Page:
Nine years ago, one of the most damaging storms in Vermont’s history came roaring in, bringing the state to its knees, as some said, with more than 500 miles of state roads destroyed, 60,000 homes and businesses without power, and 200 bridges damaged or ripped off foundations.
One of those was the Norwich’s Kids Bridge over Blood Brook connecting Beaver Meadow Road and neighboring families to Huntley Meadow. Kids used the bridge to cross the brook on foot and bike to use the fields, playground, and continue on their way to school and town.
The wooden bridge, built by Eagle Scouts, was never replaced, despite an approved bridge design, necessary state and town permits, and approved site. The last remaining obstacle was expense – until now.
Thanks to private donations recently received from residents and friends of Norwich, the town has set up a special fund called the Kids Bridge at Huntley Meadow. To date, over $10,000 has been raised to replace the bridge. The estimated cost for the project with riverbank abutments and slope suitable for bike and foot approaches, in addition to the assembly and placement of the bridge, is $12,000. The total cost, however, is projected to be $20,000.
The steel prefabricated walking/biking bridge will be delivered to Huntley Meadow. The grading and footings and the installation of the bridge across Blood Brook will be done entirely by volunteers from the Trails committee, local contractors, and residents.
“We are currently past the halfway point in donations from friends of Norwich,” said Norwich resident and project overseer Don McCabe. “If friends continue to make tax deductible donations at our current pace, we hope to have the bridge in place this summer.”
McCabe’s family has lived in Norwich for 36 years. He and his wife, Lisa, built their house there, raised their children and brought them to Huntley Meadow over many years, crossing the old suspension bridge, catching crayfish under the bridge and going for an occasional swim.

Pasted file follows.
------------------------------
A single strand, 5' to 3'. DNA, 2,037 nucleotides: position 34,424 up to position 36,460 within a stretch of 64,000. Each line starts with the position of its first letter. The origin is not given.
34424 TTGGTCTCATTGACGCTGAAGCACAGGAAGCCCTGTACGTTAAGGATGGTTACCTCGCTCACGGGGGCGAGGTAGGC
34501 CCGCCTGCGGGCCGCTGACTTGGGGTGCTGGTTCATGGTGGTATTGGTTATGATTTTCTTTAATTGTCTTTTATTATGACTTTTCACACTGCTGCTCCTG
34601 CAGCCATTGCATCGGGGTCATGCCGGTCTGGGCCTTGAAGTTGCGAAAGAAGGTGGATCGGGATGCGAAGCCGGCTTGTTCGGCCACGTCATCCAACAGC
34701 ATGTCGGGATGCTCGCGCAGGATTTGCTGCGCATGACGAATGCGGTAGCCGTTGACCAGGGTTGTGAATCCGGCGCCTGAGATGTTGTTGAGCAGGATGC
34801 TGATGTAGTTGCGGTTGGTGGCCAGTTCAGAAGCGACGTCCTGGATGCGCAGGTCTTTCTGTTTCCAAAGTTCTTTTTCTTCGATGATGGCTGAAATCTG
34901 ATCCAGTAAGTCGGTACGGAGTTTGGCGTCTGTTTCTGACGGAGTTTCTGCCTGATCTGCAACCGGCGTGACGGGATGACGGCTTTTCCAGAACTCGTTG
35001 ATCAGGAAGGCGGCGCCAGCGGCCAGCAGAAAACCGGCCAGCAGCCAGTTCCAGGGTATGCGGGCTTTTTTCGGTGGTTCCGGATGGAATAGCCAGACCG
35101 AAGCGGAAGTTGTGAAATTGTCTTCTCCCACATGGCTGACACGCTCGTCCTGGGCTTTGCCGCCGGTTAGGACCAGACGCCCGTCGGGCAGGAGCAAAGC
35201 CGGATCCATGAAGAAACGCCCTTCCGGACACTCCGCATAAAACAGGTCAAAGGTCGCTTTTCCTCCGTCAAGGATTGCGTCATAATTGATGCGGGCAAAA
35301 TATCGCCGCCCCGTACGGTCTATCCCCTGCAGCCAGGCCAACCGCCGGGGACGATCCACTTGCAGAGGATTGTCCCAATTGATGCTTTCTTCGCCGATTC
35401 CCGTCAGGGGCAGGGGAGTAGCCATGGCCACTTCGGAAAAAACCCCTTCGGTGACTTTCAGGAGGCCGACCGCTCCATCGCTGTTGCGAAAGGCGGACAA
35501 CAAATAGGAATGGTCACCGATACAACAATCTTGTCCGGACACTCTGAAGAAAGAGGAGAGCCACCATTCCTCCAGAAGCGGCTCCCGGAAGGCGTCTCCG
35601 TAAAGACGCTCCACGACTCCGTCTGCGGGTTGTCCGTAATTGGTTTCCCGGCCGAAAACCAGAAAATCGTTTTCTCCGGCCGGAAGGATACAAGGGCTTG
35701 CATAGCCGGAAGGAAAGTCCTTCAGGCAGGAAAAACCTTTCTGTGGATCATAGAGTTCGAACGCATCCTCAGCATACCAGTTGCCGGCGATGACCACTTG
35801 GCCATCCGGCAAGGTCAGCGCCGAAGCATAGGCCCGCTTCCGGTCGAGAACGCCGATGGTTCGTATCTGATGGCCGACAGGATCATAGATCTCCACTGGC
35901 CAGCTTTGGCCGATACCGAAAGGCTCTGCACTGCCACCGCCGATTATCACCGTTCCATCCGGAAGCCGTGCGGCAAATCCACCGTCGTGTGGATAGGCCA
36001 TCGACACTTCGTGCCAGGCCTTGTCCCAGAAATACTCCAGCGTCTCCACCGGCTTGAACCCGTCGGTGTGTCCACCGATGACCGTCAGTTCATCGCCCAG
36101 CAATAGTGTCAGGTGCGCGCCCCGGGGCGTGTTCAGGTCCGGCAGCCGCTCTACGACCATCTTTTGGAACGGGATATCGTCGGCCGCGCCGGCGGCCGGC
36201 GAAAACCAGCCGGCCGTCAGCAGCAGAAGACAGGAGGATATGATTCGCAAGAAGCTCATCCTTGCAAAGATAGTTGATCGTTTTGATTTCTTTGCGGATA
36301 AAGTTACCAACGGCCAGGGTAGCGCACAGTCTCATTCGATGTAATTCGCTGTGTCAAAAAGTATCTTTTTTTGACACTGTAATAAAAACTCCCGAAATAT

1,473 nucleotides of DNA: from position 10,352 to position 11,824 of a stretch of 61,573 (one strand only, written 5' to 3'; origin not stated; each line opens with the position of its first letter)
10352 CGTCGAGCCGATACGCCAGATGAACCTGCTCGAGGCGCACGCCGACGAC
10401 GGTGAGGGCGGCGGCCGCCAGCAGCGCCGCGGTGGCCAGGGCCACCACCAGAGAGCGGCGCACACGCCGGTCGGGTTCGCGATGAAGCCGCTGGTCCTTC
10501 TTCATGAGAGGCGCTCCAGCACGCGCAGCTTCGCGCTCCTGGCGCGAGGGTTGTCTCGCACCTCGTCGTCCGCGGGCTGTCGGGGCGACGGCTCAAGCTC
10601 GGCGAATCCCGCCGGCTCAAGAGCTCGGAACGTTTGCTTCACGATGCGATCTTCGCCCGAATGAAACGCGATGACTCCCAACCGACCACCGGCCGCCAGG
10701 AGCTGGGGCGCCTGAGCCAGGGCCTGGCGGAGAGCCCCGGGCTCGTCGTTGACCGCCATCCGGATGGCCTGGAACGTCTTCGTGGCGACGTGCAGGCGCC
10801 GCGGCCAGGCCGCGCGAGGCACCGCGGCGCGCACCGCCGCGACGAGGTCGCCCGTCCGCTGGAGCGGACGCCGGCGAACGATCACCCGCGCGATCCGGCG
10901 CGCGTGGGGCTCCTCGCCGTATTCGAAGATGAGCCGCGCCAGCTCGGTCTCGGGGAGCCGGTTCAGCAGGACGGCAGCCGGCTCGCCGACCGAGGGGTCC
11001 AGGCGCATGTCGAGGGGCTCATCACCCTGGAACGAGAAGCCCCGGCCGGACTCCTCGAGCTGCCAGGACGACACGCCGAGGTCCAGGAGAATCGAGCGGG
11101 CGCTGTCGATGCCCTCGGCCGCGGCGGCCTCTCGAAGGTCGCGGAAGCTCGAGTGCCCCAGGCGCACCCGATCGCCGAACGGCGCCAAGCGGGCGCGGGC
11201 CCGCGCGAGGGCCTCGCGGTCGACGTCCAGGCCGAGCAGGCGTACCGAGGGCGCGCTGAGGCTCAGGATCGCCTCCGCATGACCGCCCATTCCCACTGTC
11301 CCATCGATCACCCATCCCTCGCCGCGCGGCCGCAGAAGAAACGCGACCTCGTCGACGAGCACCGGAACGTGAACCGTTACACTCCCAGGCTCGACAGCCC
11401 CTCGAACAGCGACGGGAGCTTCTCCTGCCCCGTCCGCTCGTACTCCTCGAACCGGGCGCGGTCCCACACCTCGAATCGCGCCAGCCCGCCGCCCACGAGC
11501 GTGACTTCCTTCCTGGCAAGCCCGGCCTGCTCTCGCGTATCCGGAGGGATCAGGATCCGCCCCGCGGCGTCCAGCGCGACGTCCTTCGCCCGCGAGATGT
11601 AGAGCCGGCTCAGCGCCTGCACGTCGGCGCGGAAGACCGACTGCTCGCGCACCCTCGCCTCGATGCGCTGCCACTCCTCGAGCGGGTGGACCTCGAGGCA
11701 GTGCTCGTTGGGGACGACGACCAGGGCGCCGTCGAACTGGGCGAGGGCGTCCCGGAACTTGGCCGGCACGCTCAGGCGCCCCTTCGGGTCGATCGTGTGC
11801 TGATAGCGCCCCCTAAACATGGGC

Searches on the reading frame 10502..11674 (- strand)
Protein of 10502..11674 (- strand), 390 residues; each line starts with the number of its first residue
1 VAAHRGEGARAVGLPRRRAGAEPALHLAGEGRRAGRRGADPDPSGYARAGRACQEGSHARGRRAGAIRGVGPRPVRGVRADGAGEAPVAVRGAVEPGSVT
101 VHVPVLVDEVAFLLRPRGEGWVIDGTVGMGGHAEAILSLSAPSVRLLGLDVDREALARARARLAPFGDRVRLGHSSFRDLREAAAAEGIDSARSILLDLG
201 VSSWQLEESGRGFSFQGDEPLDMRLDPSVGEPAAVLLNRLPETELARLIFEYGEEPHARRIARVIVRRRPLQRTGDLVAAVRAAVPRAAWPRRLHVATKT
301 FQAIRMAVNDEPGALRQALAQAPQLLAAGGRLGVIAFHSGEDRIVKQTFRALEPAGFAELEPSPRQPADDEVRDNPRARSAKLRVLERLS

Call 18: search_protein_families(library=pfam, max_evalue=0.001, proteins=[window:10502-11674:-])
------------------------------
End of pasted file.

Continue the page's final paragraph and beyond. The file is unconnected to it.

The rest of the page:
“Our kids came to Huntley for sports practice, family picnics, kite flying with friends, and biking over the years,” said McCabe. “When it became clear recently that there was not enough support for taxpayer dollars to replace the bridge, the old-fashioned ‘let’s do it ourselves’ spirit took hold. I reached out to personal friends first, then to Norwich residents through the Norwich List.”
The response has been overwhelming, McCabe related, but there are still more generous friends needed to make the Kids Bridge a reality this summer. He met with Norwich town manager Herb Durfee, Recreation Council director Brie Swenson, and members of the Norwich Trails Committee in March to find out if there was collective interest and support to proceed.
“All supported the concept of private funding and volunteer person power for this community project,” said McCabe. “The town manager agreed to set up a designated fund to be used solely for the Kids Bridge. The Recreation director agreed to manage the project and secure permits from the state. Local contractors agreed to donate their time and equipment to prepare the bridge site. The Trails Committee volunteered its members to assemble and place the prefabricated bridge.”
That need for funding and the warm memories that many families have had over the years using the bridge with their children prompted McCabe to begin the fundraising project using only private donations to bring the bridge back to Huntley Meadow.
McCabe believes that when Norwich families donate to the Kids Bridge project, it underscores the commitment to ‘think globally, act locally.’ “We’re aware of what is happening in our country and the world,” said McCabe. By putting resources into rebuilding the Kids Bridge, past and future generations of Norwich residents, alike, can talk about the simple pleasures of life like “…hiking and biking across the little bridge that spans the brook.”